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    Author(s): Marie Oliver; Randy MolinaJane E.  Smith
    Date: 2009
    Source: Science Findings 118. Portland, OR: U.S. Department of Agriculture, Forest Service, Pacific Northwest Research Station. 5 p.
    Publication Series: Science Findings
    Station: Pacific Northwest Research Station
    PDF: View PDF  (3.0 MB)

    Description

    Soil organisms play essential roles in forest health, and truffle fungi are one of the more fascinating groups of these important organisms. After 40 years of specimen collection and study, scientists with Pacific Northwest Research Station have published a report documenting how truffle fungi affect tree survival and growth, perform valuable functions in nutrient cycling and retention, and serve as a major food source for many forest animals.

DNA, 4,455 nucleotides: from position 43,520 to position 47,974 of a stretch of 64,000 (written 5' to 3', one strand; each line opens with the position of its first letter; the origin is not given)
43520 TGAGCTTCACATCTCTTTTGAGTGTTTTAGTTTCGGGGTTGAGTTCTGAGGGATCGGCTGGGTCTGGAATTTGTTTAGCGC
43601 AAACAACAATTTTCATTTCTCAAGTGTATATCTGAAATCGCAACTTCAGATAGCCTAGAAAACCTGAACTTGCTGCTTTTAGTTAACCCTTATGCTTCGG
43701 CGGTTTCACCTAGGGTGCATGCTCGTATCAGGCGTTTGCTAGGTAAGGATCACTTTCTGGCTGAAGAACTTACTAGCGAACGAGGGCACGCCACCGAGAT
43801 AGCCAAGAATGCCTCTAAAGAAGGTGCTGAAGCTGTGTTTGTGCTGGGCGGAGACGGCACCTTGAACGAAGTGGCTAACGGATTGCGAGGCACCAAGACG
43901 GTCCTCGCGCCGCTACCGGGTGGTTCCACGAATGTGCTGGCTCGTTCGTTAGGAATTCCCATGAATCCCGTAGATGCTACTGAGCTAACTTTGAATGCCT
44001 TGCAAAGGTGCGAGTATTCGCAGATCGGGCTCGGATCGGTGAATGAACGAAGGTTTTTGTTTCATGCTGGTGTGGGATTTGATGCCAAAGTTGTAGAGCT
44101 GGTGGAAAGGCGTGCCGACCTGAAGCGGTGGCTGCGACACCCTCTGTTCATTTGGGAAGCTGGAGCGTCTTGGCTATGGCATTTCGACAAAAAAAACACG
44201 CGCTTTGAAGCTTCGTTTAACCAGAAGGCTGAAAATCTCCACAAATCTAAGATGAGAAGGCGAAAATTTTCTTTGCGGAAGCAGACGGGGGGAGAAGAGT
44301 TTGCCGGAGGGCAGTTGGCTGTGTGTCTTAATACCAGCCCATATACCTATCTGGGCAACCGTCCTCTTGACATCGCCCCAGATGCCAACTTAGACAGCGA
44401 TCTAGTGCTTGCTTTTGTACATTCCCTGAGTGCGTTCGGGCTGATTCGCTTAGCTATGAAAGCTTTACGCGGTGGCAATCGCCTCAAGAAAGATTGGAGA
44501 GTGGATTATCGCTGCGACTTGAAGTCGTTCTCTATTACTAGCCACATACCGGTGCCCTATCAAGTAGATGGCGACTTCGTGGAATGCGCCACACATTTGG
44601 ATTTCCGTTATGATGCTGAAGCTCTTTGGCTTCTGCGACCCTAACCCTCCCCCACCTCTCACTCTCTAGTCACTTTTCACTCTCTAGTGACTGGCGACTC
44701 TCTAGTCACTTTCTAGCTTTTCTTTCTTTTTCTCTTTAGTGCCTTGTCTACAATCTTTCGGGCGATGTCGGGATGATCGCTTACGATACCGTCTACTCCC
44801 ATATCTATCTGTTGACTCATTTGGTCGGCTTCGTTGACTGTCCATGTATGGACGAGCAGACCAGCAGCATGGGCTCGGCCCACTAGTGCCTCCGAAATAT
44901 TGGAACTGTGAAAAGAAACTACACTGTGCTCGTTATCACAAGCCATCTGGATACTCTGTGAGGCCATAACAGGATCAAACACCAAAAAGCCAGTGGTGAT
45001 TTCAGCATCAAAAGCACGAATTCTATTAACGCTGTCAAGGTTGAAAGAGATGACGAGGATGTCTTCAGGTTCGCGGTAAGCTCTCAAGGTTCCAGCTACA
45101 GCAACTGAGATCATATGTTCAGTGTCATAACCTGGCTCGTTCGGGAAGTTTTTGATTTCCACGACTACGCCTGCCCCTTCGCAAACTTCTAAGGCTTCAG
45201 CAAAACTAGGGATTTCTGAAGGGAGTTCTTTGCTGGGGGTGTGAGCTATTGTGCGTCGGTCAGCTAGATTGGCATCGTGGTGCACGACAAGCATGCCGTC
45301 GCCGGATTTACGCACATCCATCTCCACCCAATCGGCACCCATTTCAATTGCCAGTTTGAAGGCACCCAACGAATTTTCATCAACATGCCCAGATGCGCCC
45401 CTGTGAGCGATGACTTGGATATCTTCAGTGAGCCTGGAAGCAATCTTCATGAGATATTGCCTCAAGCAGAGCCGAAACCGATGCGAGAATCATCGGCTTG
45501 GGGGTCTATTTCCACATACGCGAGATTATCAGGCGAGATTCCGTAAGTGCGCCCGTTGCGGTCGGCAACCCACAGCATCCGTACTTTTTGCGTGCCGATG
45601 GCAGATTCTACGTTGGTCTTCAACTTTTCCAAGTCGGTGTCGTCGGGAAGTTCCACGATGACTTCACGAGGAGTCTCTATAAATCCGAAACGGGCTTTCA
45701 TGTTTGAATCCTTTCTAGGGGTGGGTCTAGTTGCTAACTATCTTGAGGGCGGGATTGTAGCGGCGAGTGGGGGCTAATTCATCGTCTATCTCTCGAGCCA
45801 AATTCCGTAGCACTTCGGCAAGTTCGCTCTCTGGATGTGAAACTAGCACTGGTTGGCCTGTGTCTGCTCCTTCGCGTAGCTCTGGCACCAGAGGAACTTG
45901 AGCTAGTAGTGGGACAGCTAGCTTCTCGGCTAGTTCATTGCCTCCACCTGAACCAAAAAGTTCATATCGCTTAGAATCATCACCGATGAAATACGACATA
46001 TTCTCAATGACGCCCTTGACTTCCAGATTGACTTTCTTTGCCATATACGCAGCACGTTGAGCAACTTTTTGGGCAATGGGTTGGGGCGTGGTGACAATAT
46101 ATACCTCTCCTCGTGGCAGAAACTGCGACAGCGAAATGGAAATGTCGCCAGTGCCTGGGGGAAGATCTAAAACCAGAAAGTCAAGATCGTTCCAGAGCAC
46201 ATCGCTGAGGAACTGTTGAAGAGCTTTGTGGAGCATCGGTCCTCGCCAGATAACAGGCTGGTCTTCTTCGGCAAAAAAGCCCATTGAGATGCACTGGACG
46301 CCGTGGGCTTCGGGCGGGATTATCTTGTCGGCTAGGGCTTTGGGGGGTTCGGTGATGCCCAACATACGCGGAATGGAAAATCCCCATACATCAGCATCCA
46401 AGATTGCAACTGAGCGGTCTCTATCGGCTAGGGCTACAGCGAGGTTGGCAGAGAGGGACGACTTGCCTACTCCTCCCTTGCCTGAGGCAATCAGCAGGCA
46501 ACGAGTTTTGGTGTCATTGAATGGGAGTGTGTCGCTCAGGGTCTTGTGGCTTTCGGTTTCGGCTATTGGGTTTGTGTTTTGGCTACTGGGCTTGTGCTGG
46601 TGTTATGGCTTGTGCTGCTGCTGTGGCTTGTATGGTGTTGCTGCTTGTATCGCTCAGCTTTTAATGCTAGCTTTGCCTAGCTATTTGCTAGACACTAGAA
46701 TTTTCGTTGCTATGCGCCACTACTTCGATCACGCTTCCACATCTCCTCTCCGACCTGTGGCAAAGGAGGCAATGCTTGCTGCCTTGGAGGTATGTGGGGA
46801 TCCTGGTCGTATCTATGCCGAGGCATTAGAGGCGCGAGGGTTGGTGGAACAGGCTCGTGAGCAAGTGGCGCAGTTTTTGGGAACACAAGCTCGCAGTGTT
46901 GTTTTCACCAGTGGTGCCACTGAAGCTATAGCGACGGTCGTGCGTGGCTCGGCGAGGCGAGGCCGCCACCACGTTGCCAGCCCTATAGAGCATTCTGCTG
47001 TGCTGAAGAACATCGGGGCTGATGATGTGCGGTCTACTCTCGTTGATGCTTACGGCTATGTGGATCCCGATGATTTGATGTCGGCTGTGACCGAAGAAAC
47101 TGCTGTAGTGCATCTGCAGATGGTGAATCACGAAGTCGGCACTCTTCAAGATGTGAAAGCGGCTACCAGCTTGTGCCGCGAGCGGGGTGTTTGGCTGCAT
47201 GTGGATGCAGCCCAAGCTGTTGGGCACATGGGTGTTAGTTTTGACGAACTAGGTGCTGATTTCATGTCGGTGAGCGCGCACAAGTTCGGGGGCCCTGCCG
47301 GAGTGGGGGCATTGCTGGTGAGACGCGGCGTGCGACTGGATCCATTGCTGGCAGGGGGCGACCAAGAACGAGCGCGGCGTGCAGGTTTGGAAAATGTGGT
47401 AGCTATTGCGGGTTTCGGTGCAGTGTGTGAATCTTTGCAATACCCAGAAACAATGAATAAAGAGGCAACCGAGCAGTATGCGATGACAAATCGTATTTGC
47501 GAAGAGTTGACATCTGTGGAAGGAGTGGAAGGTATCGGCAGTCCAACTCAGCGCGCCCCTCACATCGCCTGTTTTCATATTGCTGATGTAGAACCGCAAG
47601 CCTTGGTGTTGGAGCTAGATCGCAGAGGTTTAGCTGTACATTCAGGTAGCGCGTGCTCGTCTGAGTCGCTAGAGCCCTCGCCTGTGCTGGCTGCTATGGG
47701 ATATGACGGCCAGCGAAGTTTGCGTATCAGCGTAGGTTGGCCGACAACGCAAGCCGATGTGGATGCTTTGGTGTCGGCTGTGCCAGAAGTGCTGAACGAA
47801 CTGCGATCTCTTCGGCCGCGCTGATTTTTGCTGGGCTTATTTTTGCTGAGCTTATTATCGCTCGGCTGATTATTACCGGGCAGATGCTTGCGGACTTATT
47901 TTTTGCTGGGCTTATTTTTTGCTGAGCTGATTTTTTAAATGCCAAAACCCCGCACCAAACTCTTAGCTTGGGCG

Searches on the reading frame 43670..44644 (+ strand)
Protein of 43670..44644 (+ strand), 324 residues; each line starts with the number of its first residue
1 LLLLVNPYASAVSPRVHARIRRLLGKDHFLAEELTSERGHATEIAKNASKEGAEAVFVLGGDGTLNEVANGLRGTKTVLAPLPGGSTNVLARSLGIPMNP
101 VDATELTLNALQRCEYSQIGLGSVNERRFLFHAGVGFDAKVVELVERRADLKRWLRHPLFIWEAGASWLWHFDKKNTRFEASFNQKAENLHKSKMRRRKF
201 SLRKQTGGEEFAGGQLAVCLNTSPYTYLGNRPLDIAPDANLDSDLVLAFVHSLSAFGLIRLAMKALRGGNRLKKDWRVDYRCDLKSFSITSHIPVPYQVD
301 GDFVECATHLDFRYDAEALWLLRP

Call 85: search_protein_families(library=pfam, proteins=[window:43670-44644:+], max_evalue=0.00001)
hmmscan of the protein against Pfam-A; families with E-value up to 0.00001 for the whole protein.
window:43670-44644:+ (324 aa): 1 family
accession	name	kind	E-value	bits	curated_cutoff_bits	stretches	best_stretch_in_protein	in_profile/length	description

Based on science by Randy Molina, and Jane Smith

    Publication Notes

    • You may send email to pnw_pnwpubs@fs.fed.us to request a hard copy of this publication.
    • (Please specify exactly which publication you are requesting and your mailing address.)
    • We recommend that you also print this page and attach it to the printout of the article, to retain the full citation information.
    • This article was written and prepared by U.S. Government employees on official time, and is therefore in the public domain.

    Citation

    Oliver, Marie; Molina, Randy; Smith, Jane E. 2009. Ties that bind: Pacific Northwest truffles, trees, and animals in symbiosis. Science Findings 118. Portland, OR: U.S. Department of Agriculture, Forest Service, Pacific Northwest Research Station. 5 p.

    Keywords

    Truffles, fungi, Pacific Northwest, identification, management. Randy Molina, Jane Smith

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https://www.fs.usda.gov/treesearch/pubs/33888